Everything should start with brainstorming sessions and see what words come up over and over as you talk about the company and its goals. For example, “ignite” has been a popular one for sales meetings in the past and “we are one” for other conferences where companies want to really unite their teams together.
If you have a message to pass I think it’s so important. You don’t do a convention just to do it. Why are you hosting your meeting? That purpose, whatever it is, always comes down to making sure people remember WHY they were there and, when done right, you can surf on the wave of that event for the next six months or a year.
What do you see as the corporate event industry’s greatest challenge, currently?
I think in the early days of events becoming an industry to its own, practitioners weren’t as professional or educated (we didn’t have the event degrees and certifications there are now) as they really needed to be and just threw numbers out there for pricing, which often led to 40-45% margins in their business.
That triggered clients to become more educated on how they are being charged and why, which in turn has them asking more questions now to ensure they understand before they pull the trigger, which can lead to more meetings and longer sales processes.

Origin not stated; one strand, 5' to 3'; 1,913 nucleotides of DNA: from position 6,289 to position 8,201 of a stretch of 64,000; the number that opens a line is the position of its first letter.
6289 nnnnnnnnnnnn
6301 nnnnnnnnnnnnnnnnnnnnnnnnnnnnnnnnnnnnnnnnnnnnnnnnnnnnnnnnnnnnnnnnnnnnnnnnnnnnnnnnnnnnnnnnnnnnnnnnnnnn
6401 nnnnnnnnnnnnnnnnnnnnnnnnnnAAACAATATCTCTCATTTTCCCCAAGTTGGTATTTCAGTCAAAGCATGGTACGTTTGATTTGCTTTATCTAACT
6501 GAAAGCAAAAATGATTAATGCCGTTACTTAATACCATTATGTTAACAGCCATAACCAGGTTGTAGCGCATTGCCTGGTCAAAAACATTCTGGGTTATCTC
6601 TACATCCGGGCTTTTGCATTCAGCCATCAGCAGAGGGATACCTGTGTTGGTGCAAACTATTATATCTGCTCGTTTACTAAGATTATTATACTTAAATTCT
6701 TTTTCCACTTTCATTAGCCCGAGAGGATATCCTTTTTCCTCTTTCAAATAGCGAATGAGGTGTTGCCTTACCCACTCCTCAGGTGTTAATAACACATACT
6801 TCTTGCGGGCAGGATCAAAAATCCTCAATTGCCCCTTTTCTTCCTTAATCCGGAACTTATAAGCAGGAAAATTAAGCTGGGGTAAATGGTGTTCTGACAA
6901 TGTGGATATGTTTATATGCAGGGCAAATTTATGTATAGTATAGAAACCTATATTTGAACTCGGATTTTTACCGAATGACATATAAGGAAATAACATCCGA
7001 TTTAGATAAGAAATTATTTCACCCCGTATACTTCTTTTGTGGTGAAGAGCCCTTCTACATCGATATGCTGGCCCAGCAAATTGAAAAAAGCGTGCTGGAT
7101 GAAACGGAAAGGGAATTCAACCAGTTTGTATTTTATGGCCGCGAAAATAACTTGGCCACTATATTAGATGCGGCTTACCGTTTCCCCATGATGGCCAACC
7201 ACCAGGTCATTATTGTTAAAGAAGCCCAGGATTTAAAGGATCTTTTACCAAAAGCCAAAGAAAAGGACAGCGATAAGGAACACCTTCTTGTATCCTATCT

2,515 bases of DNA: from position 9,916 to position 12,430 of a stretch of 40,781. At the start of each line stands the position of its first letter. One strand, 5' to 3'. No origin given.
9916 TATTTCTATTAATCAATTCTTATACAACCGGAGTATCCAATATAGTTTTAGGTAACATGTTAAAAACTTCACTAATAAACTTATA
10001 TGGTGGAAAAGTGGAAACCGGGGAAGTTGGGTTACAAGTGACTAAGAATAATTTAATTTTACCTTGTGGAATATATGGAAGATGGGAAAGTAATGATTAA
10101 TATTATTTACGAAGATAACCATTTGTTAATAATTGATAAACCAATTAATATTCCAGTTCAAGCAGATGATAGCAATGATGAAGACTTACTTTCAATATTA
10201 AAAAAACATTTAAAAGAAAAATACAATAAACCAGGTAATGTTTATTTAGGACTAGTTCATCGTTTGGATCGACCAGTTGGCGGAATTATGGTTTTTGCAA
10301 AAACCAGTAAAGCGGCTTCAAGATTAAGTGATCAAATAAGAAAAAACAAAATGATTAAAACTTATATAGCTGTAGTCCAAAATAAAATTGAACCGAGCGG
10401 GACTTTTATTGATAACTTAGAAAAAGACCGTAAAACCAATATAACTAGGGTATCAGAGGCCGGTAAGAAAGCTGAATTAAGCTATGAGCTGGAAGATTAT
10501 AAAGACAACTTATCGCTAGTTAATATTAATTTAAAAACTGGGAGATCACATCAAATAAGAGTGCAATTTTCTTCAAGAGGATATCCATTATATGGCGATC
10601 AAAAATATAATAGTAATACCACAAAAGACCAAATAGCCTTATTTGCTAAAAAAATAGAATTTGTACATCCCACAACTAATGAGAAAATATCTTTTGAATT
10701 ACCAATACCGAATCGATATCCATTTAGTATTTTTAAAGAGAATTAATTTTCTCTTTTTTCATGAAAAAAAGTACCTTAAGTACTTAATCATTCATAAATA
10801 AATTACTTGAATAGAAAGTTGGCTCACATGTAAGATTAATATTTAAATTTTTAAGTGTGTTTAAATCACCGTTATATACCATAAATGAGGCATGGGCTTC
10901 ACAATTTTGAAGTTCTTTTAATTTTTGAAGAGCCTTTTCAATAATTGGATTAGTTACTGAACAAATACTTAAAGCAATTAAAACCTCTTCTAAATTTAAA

That being said, I’ve always run my business on a few simple principles that I think will overcome this if others adopted them too: Stay true to yourself. Stay honest. Be transparent.
I hate to see when people want to do everything. We have marketing agencies who are trying to become event planners. You have catering companies trying to plan events. We need to stay in our own playground and do what we are truly good at VERY well. Then hire the other experts in their various fields to contribute where THEY do something really well.
What is your favorite city for events and why?
While I wouldn’t say I have a favorite city per se, I have cities where I have more personal connections with vendors than in other cities. Choosing which city to take my clients to really starts with which city is the right one for the objective of their event, like the LA example I gave earlier, then I either use connections I have or work to make new ones.
Sometimes the objective of an event fits with the cities I’ve been to a lot, like San Francisco or Chicago, and other times I watch a TV show or read a magazine that shows a city that has a lot of interest to me. Last year I was really attracted to Austin and we ended up hosting four programs there that the clients all loved.